At the end of the retreat, two of the participants were baptized under bright sunshine in a very cold stream.

baptism

baptism2It was SUCH a celebration, a perfect representation of how the end of one thing can be the beginning of another if we’re willing to let go.  As the Apostle Paul told the Jesus-ey people of Corinth, “If anyone is in Christ, he is a new creation. The old has gone. The new has come.” That promise never gets old for me.

On the opening session of the retreat, I shared a quote from this book by musician Michael Gungor: “Art is the ordering of creation toward the intention of the Creator.” I suggested that friendship is art, something God creates where only pieces were before.  And then we got to watch art happen, as God brought His intended order to our fragmented world.

Rock on, Revolution ladies. Rock on River Valley Ranch. Thanks for letting me spend the weekend in your world and behold the work of God :)

Depression, letting each other down, and waiting out the storm

UnknownThree summers ago I was so depressed I could barely get out of bed. This wasn’t the wonky chemical kind of depression, but rather the kind that comes when too many things have gone wrong.  That it was a “reasonable” sort of depression – an appropriate reaction to circumstances, you might say – didn’t help. I’d have given a lot for the small hope of a  pharmaceutical corrective to dull the pain.

Toward the end of the summer – after days and days where I did nothing other than obsessively collect sparkly beads from the Michaels store and string them into an endless array of necklaces – Steve and I went to talk to our pastors. They were close friends and we’d kind of been hiding all this, hoping it would go away.  But it seemed like admitting this was happening was the next smart thing to do.

It was a disaster. The husband pastor told me of his own failures and disappointments, suggesting that I because I’d published two books, I had no reason to be upset over not having children. Then his wife went on at length about my Enneagram profile – she was sure I was one particular “number” because she’d studied my sin nature very closely.  She elaborated, in detail, all the character flaws she saw in me.  To which I just mumbled, “Um, I’ve taken the test. I’m not a 4. I’m a 7.” Then they told me I was wrong.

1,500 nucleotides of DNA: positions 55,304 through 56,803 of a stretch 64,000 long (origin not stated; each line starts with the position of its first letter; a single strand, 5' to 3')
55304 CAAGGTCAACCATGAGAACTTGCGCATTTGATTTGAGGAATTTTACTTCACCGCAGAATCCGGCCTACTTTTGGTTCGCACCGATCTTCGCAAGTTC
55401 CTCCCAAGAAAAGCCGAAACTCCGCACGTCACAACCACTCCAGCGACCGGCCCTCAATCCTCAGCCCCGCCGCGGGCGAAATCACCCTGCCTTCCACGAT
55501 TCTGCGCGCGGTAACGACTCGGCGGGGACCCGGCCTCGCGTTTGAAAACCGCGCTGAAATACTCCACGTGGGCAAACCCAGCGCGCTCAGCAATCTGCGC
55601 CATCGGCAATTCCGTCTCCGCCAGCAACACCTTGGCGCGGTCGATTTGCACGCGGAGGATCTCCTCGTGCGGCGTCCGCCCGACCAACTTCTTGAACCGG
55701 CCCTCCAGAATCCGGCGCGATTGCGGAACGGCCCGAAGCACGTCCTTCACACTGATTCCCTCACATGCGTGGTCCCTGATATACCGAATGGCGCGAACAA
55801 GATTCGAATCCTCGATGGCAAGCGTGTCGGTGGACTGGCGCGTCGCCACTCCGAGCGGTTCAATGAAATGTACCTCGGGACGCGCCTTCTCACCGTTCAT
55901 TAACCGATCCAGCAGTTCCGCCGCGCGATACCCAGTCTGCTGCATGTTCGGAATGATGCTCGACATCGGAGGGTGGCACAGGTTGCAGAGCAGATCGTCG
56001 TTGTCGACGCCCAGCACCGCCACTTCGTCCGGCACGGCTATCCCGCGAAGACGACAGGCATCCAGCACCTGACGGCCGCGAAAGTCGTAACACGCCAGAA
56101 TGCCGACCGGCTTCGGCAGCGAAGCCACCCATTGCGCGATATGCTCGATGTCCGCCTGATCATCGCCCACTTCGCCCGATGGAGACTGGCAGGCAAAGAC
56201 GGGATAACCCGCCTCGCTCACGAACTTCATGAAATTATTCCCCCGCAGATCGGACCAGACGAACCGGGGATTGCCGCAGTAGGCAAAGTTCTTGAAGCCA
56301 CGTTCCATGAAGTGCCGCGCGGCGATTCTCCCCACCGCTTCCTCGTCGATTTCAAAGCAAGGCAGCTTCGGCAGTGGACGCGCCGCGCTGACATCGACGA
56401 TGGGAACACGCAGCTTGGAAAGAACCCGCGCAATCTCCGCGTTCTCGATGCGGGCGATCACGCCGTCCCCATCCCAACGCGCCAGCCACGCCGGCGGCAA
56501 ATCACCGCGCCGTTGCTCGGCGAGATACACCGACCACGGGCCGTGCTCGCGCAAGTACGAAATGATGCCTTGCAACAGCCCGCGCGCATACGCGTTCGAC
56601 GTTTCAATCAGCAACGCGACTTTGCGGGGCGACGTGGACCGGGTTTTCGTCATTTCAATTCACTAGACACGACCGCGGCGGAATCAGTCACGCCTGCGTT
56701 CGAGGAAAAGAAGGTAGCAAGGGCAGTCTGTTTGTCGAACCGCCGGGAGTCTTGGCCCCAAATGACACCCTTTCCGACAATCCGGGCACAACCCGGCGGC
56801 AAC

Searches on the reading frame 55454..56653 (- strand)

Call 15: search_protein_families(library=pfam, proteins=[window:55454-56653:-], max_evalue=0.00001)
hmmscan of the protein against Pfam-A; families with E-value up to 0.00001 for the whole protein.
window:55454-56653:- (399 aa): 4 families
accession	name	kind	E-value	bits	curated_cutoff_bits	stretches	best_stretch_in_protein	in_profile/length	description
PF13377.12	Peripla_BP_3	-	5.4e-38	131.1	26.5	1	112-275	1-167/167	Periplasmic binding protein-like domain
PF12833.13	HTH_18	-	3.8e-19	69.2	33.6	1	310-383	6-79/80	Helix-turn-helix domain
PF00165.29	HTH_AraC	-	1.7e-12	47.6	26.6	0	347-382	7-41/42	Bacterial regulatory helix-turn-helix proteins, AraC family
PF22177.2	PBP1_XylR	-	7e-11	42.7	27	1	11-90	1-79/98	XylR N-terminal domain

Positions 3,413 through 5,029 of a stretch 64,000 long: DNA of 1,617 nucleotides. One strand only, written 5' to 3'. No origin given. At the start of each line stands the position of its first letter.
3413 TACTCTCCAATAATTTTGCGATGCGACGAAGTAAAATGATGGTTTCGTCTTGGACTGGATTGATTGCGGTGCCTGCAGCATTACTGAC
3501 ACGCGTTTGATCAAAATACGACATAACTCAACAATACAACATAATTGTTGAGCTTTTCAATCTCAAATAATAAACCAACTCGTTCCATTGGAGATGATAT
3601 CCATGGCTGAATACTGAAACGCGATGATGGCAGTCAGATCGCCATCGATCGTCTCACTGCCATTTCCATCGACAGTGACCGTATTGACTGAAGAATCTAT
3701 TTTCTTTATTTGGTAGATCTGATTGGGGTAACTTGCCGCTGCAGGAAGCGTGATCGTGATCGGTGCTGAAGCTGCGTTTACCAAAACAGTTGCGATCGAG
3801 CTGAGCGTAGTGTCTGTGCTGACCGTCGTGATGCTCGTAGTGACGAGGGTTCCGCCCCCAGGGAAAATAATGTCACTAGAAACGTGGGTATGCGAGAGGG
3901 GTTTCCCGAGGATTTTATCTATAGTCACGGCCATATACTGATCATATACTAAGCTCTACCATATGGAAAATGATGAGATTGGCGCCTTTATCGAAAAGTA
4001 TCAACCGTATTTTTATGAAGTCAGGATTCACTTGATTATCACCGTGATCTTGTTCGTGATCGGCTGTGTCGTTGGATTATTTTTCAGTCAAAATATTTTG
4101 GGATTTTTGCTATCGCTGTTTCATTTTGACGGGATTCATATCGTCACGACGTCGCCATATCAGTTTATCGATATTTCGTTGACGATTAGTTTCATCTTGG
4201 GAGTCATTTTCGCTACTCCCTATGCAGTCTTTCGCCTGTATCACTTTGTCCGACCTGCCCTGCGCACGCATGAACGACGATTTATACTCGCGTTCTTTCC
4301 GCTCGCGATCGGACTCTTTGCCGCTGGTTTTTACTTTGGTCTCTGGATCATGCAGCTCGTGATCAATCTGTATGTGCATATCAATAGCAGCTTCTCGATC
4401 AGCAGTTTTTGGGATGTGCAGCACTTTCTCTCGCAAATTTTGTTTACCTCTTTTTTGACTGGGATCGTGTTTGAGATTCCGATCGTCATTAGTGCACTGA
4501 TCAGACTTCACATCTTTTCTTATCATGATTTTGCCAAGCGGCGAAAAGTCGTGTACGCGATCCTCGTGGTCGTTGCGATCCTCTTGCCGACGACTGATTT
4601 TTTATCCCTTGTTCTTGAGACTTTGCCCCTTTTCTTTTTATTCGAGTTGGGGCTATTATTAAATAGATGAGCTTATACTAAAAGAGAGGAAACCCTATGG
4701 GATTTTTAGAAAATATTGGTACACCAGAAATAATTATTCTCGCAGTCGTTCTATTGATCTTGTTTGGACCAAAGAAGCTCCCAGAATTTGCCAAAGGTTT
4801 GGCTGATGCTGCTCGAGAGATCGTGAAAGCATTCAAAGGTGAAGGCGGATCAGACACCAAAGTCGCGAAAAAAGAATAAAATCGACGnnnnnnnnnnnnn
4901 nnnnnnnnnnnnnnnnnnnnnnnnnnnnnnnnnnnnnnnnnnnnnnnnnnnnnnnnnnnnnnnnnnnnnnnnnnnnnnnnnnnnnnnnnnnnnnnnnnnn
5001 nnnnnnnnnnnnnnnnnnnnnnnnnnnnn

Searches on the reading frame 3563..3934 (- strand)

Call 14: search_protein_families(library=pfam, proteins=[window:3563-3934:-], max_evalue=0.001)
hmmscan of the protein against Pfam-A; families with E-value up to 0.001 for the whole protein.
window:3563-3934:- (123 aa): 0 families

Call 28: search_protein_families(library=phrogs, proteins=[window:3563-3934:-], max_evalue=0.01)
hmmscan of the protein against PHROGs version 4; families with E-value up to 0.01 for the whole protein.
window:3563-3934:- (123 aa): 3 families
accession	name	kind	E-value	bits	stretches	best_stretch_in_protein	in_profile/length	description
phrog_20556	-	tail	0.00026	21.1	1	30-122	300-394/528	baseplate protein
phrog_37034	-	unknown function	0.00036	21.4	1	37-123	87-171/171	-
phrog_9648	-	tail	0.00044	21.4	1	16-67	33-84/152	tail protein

In hindsight, I can see that they were fending off their own crisis. It wasn’t their finest moment, or the defining one of that friendship. We’ve all moved on. But I’m sharing this because it made me realize the truth of something my Dad told me years ago when a boyfriend cheated on me: “People will let you down.”  We love to think that other people can fix us, especially if they’re professionals like pastors or therapists. But it doesn’t always work that way.

That sounds like a bummer, but it’s been so helpful for me to remember in dark seasons. Sometimes someone will say exactly the right thing to help me find light in the dark. But not often. And while it’s great to have friends and family to do life with, we’re not perfect. We say the wrong things and hurt each other. Or we don’t know what to say when someone else is falling apart because we’re barely holding it together ourselves. Sometimes we have the chance to do the right thing and we whiff.

But that’s not the whole story. Here’s the whole story: no matter how dark the season of circumstance-based depression, life comes around if we wait for it. If we stay on the couch and make necklaces for months, and don’t kill ourselves or anyone else, that’s a win, and eventually, the depression and the feeling of utter pointlessness passes. I don’t know how. But I’ve been throughFE_DA_120919HomeConstruction425x283 this a time or eight, and it keeps happening. God grows new things in soil I was sure was dead. The muddy, torn up ground of my life gets a new foundation, and then new walls and a roof and even some tiny starter shrubs in a garden. And it’s not that I don’t miss the old or wish some things had gone very, very differently. It’s that life is bigger than we think it is.

If you’re in a season like that right now, where you’re on the couch because so many things have gone wrong, and you know the problem isn’t chemical but rather that life just sucks so bad you’re not sure there’s any point in keeping on, just keep on. Get through the hour. Go to Michaels (here’s a link for a coupon) and buy some beads and wire. Make a necklace. Make 15.

As I told someone recently, these seasons of awful hopelessness are a little like giant storms rolling through. We don’t know how long they’ll last or how much damage there will be, but they can’t go on forever. Songwriters know this. Listen to this.  Or this.  Light will come. In the meantime, go with whatever random distractions work for you (West Wing marathon, anyone?) and hang on until the storm goes by.